Several years ago, before I jacked my job in and became a professional photographer, I worked in the city of Leeds for a law firm. There was a large court yard in the middle of several office blocks and one lunch time an elderly chap appeared sitting on a bench and weeping.
He was there every day for about 3 weeks, then he didn’t come anymore. I don’t now if anyone approached him and asked if he was OK (I didn’t – just felt that whatever he was grieving about was intensely personal and I would be intruding).
Sharp Haw is a small pointed hill (1171 ft.) in the Yorkshire Dales National Park. There are remains of a Iron Age Hill fort on the summit, and it is visible for many miles around. In Spring the path to the summit is through beautiful Moor Cotton.
This tiny copse of trees peering out of the fog is a local land mark, being visible for miles around. Known as ‘Fairy Dell’ it has a sinister side to it that most people aren’t aware of. For it is the burial place of the plague victims that killed many in our village, and those surrounding it hundreds of years ago. Few go there now and it has a ‘reputation’ of being haunted – although most folk have no idea why.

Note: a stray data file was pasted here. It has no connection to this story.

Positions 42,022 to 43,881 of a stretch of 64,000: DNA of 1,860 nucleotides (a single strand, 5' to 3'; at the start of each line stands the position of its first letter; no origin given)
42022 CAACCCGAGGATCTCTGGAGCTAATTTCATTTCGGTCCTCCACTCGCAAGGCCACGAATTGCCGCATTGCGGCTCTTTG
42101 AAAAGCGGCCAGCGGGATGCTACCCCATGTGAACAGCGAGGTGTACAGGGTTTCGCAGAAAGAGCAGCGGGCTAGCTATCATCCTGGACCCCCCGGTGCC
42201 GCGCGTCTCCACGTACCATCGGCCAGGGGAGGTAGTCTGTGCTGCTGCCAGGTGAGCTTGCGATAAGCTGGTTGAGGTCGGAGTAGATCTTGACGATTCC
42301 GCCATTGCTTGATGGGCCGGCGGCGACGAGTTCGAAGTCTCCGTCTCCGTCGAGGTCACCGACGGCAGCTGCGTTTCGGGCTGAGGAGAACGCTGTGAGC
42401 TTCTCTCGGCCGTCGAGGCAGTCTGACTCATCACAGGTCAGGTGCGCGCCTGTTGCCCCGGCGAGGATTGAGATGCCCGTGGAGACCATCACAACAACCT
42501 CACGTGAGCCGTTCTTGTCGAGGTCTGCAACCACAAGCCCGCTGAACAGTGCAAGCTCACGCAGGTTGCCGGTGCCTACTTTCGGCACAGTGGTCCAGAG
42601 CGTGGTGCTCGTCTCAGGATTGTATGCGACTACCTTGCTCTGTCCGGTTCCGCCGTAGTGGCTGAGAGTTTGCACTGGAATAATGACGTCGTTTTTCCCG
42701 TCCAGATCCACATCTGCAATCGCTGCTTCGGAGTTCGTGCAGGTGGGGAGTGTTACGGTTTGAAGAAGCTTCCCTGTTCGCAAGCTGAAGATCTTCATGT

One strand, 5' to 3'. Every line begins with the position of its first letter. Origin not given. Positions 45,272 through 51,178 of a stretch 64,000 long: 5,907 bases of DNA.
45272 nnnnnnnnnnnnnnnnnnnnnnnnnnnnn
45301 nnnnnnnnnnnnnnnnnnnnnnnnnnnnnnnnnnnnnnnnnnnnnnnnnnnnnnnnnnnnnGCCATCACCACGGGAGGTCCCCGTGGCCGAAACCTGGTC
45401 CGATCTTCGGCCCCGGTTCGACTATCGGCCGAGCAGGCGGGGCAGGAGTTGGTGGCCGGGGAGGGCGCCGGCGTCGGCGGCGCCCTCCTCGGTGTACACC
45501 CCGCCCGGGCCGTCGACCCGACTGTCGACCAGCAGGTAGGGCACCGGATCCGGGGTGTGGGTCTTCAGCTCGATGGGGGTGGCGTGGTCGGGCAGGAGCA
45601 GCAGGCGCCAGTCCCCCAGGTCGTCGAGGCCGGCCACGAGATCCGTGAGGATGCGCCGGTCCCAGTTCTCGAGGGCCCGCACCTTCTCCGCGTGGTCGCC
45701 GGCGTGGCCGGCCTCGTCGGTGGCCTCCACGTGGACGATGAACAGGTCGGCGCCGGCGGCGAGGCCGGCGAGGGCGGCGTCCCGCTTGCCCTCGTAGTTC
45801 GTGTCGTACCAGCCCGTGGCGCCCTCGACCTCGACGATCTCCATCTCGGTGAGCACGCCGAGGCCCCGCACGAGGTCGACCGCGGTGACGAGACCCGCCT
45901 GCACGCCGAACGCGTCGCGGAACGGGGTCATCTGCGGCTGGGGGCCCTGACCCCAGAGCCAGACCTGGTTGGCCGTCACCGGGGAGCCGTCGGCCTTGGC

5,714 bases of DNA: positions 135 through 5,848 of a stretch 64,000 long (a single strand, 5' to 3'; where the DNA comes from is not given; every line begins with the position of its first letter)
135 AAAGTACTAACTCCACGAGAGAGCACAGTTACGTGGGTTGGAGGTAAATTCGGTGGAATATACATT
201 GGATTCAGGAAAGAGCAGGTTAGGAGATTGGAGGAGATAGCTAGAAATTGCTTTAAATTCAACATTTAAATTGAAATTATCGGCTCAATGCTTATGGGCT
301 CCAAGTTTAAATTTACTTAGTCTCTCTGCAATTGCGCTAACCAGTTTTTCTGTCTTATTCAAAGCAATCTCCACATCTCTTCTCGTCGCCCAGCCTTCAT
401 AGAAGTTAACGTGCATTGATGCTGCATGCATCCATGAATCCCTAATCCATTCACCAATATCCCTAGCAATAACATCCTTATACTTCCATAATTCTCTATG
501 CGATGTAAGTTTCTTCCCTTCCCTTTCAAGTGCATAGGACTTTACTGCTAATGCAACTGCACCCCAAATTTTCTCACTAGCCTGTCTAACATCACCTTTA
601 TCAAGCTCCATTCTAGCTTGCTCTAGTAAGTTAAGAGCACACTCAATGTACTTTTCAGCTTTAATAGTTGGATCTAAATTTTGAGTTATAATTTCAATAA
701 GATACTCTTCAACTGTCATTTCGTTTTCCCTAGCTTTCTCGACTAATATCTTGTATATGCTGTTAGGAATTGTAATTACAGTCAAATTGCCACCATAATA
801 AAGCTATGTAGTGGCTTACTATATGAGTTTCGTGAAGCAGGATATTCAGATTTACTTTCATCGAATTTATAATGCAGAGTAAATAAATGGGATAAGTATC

This is the Old London Road near the tiny village of Towton near York. On Palm Sunday 1461, during a fierce blizzard, two massive armies fought in these fields for the Crown of England.
28 Thousand men died on the day and probably that same amount of their injuries during the following days. The Crown changed hands that day with the new King being Edward IV. The fields are pretty much as they were on that fateful day 560 years ago, nothing has changed. It is a sombre place.
This stone marker on remote Blubberhouses moor in North Yorkshire has probably stood here for hundreds of years, pointing the shepherds and travellers to the correct path in the dark or in bad weather.
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